House Votes To Dismantle Certificate Of Need Board

Mar 14, 2012

The Certificate of Need Board approves new hospitals and expansions of existing medical centers in the state. Wednesday the house voted 166-140 to get rid of the board entirely. The House rejected an amendment which would have overhauled the existing board and phase it out over five years. The idea was to reconfigure the board with non-stakeholders, such as not allowing hospital representatives to serve.

It wasn't that long ago that money flowed steadily to entrepreneurs who dreamt up whiz-bang medical devices.

Hospitals souped up their surgical suites with robots or high-tech radiation machines for cancer treatment. Cost wasn't an issue: They just got passed along to insurance companies, who passed them on to employers and patients.

But after the Great Recession hit and the 2010 health law passed, the financiers behind the medical arms race started to rethink their investment calculus.

Under the federal health care law, money is going out around the country to help school campuses boost health services for their students.

At Abraham Lincoln High School in Los Angeles students often visit a modest trailer at the back of the sprawling campus. It's in a neighborhood near downtown L.A. where houses are missing windows and have peeling paint.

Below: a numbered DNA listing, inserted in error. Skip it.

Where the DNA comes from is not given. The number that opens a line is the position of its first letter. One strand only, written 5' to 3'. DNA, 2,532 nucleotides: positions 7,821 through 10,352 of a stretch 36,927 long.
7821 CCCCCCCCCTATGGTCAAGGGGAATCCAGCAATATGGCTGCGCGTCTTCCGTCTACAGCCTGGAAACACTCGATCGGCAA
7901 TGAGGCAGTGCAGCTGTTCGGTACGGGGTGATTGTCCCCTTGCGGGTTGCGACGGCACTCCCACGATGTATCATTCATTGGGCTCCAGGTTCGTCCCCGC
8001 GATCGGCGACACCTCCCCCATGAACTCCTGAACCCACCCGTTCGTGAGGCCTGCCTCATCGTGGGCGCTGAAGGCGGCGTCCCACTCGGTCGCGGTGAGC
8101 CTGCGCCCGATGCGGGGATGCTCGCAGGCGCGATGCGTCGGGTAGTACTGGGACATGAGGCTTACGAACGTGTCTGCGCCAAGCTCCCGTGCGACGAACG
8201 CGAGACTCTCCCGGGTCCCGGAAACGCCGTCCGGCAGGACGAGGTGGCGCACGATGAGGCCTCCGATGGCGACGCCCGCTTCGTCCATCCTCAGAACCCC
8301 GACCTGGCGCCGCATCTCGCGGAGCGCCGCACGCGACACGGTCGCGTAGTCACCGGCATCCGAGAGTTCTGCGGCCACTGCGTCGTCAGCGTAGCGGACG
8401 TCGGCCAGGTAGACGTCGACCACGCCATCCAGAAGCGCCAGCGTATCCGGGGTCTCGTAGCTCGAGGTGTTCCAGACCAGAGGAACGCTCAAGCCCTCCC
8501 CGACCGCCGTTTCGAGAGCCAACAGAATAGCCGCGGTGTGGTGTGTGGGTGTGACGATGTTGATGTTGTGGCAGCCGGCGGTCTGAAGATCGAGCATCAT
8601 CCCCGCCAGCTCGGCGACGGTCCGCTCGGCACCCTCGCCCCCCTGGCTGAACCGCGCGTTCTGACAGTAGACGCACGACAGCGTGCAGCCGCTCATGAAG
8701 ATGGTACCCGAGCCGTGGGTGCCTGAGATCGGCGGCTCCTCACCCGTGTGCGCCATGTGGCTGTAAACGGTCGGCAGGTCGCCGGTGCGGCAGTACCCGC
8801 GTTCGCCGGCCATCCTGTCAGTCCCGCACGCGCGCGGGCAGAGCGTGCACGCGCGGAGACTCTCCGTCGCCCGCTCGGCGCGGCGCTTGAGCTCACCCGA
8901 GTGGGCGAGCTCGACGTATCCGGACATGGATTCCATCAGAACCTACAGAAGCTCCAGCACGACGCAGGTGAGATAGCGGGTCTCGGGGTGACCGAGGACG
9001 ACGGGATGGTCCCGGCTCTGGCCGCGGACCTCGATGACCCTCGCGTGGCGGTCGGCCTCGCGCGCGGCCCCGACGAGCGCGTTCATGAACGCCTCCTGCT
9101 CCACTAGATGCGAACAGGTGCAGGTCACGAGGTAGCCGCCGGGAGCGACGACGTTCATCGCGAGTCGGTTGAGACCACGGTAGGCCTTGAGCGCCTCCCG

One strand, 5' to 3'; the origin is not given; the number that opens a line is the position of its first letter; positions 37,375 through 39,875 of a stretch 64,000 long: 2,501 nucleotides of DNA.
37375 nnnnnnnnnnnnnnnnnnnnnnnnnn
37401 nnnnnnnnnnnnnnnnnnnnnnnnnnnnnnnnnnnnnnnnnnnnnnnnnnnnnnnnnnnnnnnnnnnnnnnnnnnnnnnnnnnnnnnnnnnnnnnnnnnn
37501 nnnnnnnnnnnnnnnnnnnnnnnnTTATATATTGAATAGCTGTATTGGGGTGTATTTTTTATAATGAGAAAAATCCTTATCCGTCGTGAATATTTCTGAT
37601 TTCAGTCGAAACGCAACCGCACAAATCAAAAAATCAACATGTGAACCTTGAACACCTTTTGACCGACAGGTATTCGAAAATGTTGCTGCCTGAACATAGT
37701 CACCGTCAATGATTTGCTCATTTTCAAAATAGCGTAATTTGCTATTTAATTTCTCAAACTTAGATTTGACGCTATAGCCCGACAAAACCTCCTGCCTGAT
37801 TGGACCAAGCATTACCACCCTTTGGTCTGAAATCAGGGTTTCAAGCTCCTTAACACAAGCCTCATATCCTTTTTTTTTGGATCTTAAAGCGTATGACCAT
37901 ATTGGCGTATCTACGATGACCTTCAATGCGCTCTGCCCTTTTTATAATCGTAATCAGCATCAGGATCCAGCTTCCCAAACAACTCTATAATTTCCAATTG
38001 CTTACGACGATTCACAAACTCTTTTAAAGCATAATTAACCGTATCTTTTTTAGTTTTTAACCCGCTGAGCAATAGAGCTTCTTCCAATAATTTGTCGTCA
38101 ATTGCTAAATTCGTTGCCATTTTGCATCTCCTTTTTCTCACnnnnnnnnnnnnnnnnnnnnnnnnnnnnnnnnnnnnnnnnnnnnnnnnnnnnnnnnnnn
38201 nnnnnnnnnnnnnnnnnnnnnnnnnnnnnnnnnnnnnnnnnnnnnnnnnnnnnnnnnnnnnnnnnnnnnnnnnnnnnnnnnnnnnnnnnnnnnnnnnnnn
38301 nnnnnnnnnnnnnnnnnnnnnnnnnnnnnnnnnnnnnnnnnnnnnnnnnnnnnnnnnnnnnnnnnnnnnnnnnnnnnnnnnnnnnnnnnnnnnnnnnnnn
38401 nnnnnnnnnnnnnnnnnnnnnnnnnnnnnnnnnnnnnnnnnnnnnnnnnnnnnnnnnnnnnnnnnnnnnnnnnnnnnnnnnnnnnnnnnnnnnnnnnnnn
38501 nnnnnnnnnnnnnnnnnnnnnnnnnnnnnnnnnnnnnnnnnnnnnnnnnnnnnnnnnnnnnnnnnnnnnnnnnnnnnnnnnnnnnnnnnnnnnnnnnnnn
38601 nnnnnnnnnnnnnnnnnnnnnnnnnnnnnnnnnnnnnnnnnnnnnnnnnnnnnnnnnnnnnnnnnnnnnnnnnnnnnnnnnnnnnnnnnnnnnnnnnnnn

Medicaid Grant Money To Help Home Based Services

Mar 2, 2012

New Hampshire will be the first state in the country to receive new Medicaid grant money to help seniors and people with disabilities remain in their homes.

The state will receive $26.5 million over three years through the Affordable Care Act.

The goal is to help states shift from institutional care to home and community-based services.

In 2009, 41 percent of New Hampshire’s Medicaid money was spent on community-based services.

That will increase to 47 percent in 2013 with the new grant money. 

Specialty Hospitals Get A Favorable Vote

Feb 23, 2012

The House Health and Human Services Committee has sent an amended bill allowing not just Cancer Specialty Hospitals but all specialty hospitals to bypass the Certificate of Need process. All other hospitals in the state must go in front of the CON board to gain approval for new or expanded services.

Rep. Lynn Blakenbeker, Republican of Concord, voted in favor of the bill.